Colleges must help homeless students

When we hear the word “homelessness,” most of us associate it with living off of people’s trash, sleeping under bridges and waving tin cans at people for change. However, homelessness is a harsh reality for some college students.

It is a taboo situation that most college students are ashamed to admit. They suffer through the vulnerability as they try to finish college to become resourceful members of the community. 

Students should be able to pursue their respective careers without having to worry about where they’re going to sleep at night.

Even students that are able to secure housing are stressed, because they have to worry about how they will pay their rent or housing fees.

This is called housing insecurity, and most international and out-of-state students go through this at their respective colleges, especially toward the end of the semester.

According to CNBC, research shows that 36% of all college students and 46% of community college students are housing insecure. Nine percent of four-year college students and 12% of community college students reported being completely homeless within the past year.

According to Best Colleges, housing insecurity is even more common among students at 2-year institutions, with 46% of those students experiencing it within the past year.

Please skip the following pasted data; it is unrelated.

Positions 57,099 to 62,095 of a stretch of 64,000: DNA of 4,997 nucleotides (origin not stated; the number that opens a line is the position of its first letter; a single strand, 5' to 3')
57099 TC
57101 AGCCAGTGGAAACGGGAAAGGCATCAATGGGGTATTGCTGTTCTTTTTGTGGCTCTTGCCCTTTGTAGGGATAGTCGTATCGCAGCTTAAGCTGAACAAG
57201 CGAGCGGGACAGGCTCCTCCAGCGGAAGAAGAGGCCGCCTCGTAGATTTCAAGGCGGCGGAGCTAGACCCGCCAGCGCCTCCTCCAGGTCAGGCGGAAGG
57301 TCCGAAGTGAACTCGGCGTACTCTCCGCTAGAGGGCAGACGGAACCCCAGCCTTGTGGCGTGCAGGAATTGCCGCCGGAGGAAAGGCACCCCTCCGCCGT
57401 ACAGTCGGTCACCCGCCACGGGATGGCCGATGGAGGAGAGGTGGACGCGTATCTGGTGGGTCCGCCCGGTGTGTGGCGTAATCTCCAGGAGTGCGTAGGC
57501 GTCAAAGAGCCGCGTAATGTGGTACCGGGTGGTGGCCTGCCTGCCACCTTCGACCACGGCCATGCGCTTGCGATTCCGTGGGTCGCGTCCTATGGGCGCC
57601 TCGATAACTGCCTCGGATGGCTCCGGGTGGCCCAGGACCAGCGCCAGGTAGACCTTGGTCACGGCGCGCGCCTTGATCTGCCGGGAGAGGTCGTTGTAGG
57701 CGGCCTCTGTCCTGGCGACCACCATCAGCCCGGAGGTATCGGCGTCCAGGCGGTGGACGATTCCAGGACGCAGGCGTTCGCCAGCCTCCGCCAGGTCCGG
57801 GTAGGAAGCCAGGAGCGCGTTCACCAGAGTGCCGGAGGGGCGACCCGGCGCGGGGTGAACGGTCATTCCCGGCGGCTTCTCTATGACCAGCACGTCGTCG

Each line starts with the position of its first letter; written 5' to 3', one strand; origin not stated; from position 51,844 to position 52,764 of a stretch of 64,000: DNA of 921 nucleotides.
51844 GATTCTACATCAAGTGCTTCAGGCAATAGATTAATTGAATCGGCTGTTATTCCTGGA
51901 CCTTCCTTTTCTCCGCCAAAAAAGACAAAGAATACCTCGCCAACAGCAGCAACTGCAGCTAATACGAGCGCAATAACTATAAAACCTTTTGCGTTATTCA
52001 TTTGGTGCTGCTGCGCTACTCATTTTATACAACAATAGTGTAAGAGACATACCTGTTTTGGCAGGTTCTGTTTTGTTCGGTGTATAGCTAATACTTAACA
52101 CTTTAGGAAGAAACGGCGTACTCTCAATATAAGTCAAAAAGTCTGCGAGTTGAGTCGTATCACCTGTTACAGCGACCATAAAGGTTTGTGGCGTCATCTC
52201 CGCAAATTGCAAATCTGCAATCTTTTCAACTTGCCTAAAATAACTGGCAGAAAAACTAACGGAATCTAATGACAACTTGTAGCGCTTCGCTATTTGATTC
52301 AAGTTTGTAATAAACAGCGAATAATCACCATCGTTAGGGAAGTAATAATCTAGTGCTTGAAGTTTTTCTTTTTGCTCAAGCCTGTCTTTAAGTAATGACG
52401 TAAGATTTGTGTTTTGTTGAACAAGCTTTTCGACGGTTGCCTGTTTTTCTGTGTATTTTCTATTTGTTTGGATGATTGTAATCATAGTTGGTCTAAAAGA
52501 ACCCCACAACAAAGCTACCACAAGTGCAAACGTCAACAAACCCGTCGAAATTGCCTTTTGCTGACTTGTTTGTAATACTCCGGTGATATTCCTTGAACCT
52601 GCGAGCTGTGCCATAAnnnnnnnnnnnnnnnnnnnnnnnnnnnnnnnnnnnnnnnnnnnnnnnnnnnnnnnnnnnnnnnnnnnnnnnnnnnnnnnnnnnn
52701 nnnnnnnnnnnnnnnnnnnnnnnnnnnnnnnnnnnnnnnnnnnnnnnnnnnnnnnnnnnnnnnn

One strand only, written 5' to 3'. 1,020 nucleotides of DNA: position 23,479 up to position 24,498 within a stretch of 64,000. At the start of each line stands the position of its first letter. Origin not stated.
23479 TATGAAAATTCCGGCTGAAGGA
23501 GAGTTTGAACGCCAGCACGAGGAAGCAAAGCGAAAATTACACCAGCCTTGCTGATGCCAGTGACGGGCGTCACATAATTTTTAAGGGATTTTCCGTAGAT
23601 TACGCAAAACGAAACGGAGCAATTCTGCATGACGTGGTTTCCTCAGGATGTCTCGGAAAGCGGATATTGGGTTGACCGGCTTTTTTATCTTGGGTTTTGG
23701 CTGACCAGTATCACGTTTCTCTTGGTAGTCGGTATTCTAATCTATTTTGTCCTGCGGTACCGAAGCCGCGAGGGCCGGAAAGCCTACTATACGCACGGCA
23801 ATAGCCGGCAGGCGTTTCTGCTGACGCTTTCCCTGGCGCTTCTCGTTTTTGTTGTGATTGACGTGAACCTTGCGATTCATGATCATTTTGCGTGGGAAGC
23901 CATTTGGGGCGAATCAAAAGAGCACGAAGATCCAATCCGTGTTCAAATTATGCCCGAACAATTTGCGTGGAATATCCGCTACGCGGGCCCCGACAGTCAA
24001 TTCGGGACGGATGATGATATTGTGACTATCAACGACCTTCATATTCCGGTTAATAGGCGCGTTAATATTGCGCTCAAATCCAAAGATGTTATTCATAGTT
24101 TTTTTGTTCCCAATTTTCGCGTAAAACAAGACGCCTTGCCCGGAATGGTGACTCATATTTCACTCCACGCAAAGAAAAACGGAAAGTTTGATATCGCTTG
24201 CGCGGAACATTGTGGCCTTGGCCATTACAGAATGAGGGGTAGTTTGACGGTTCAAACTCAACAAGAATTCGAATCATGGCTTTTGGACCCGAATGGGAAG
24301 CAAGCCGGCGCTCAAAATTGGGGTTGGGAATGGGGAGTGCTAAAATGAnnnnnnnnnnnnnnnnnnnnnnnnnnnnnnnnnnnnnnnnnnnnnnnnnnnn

This is a large percent of the student population that is currently concerned about their living situation.

At the end of the spring semester last year, my parents and I did not have a secure housing situation for the summer holiday.

The frustrating situation took a toll on my mental health and my ability to concentrate on my studies.

It wasn’t the lack of housing options, but the fact that staying on campus over break was going to cost almost as much as it does during a normal semester, which neither myself nor my parents could afford at the time.

I was fortunate enough to have it sorted out by the end of the semester with the help of the international students program.

There are many college students who, unlike me, are unable to sort out their situation and they constantly live in fear of ending up on the streets.

Even more critical is the fact that some students currently do not have a roof over their heads while they juggle through this crucial life-shaping phase of their lives.

According to USA Today, public housing authorities are allowed to pick and choose who to rent to when they are low on space, and they usually push college students to the bottom of the list.

A bill has been passed in California, according to Inside Higher Ed, that will allow community college students to sleep in their cars on campus.

It won’t solve the everything, but it will be better for homeless students to stay on campus at night instead of  less safe places off campus.

There was also a national bill introduced in 2017 that would have required colleges to give homeless students more resources and to let them stay on campus over breaks. However, the bill was never enacted, according to City Lab.

There has to be a bill like this to pass. Lawmakers have to push for colleges to change their policies and to help students who desperately need their help.

Only then can we begin to eliminate student homelessness.